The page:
- Bethan Head
- BBC Witness History
“For 76 years, it was considered the ninth planet in our solar system, but today, scientists have demoted Pluto for being too small”.
With those words, BBC journalist Fiona Bruce gave the news that was going around the world on August 24, 2006, causing a wave of widespread indignation.
While those in charge of updating the information in encyclopedias and textbooks put their hands to their heads, the internet multiplied memes in which Pluto appeared expressing emotions ranging from anger to loneliness, passing through sadness.
And the person responsible for the tragedy had a name: Mike Brown, an astronomer at the California Institute of Technology known as CalTech.
He had specialized in the study of the Kuiper belt, a band of astronomical bodies that remained after the formation of the Solar System.
In 2005, Brown and his team found an object called Eris and That find sealed Pluto’s fate.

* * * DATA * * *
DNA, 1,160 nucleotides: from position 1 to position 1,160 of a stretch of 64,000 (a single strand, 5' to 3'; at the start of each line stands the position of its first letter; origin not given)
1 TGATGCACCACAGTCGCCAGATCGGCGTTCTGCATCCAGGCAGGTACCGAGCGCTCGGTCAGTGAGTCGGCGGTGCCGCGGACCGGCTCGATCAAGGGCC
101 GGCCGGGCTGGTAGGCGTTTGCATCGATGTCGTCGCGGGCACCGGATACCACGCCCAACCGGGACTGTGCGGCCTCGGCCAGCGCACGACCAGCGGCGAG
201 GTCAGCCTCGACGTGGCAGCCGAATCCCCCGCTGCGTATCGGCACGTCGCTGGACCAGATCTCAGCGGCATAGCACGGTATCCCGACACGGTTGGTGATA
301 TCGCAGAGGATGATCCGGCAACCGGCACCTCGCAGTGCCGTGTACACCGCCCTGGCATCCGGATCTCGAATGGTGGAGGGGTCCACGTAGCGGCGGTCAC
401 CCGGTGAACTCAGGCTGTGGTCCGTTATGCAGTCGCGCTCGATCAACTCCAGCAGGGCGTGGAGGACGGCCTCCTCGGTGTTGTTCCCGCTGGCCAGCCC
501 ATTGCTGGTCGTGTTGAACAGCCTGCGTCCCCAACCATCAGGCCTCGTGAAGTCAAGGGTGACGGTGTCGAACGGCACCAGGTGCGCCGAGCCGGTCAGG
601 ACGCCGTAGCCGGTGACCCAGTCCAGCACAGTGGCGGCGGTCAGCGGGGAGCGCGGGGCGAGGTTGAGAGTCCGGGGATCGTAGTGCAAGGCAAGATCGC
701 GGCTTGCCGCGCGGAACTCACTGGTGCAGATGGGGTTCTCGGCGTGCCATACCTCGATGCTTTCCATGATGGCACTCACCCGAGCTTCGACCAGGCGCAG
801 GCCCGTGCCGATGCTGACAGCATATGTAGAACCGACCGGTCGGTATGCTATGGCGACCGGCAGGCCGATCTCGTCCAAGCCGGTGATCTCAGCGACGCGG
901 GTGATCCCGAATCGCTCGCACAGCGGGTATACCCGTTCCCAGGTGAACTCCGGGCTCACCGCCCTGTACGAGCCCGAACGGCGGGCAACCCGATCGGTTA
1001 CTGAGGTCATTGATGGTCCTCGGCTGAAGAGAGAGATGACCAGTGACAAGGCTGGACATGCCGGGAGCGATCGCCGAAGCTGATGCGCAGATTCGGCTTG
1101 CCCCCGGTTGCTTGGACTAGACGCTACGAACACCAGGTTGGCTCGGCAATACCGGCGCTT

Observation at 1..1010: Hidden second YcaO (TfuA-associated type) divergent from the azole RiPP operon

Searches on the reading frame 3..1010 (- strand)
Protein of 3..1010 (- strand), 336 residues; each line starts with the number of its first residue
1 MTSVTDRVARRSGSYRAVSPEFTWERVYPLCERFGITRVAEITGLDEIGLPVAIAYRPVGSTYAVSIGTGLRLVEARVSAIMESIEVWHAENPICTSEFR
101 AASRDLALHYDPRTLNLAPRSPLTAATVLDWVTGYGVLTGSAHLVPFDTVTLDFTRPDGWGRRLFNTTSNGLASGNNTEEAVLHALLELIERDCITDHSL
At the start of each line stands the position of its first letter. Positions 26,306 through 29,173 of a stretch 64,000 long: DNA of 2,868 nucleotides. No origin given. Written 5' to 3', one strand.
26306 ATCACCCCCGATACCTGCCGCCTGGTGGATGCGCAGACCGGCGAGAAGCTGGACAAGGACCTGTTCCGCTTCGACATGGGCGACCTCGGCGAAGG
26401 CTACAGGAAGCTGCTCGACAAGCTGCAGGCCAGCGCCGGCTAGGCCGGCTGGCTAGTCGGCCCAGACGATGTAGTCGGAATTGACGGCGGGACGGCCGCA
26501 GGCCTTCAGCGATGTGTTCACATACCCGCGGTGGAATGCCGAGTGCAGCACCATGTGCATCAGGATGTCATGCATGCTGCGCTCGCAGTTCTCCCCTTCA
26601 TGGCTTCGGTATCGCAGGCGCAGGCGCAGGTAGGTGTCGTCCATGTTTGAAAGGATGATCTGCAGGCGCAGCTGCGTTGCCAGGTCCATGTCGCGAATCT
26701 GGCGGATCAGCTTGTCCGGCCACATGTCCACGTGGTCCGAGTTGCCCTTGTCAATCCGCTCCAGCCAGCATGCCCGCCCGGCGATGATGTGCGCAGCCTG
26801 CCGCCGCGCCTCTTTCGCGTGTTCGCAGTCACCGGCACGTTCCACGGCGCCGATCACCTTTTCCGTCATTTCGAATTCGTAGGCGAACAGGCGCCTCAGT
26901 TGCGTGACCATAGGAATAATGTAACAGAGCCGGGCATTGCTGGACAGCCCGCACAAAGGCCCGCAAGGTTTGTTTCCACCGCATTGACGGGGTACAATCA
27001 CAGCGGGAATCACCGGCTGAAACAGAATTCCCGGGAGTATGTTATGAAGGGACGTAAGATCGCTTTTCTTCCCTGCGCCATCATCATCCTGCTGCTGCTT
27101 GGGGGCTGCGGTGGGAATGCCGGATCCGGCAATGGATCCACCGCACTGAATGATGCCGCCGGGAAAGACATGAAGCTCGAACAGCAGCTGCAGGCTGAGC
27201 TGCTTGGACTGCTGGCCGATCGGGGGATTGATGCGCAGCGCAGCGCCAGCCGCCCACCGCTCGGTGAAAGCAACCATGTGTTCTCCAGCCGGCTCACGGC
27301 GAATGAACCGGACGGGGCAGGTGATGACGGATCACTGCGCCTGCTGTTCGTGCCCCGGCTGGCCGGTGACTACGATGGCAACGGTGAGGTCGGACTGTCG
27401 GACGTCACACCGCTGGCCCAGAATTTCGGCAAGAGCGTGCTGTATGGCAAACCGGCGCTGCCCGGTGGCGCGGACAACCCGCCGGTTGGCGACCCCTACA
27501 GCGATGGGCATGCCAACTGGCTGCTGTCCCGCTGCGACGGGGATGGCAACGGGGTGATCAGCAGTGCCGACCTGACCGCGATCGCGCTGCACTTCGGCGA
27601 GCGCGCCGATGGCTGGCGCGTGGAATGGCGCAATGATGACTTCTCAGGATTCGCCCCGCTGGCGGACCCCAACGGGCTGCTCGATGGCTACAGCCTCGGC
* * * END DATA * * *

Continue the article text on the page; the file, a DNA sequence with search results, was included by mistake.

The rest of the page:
“Had it not been for Eris,” Brown told the BBC, “Pluto would possibly have been swept under the rug forever. Although since the early 2000s, astronomers were clear that Pluto was part of the Kuiper belt, too. it was clear that no one really wanted to change their status as it would be difficult and troublesome. “
Astronomers weren’t keen to fight the public, and there really wasn’t a compelling reason to change the Solar System, the scientist explained.
“Even if it didn’t make sense in scientific terms, it was okay for it to stay that way. The problem is, after we discovered Eris and realized that Eris is more massive than Pluto, we had no choice but to do something.”
That ‘something’ was finally decided by the International Astronomical Union in August 2006 after they decided to define what a planet is.
Although in this story Mike Brown plays the role of the bad guy, the truth is that he never had anything against Pluto … quite the opposite.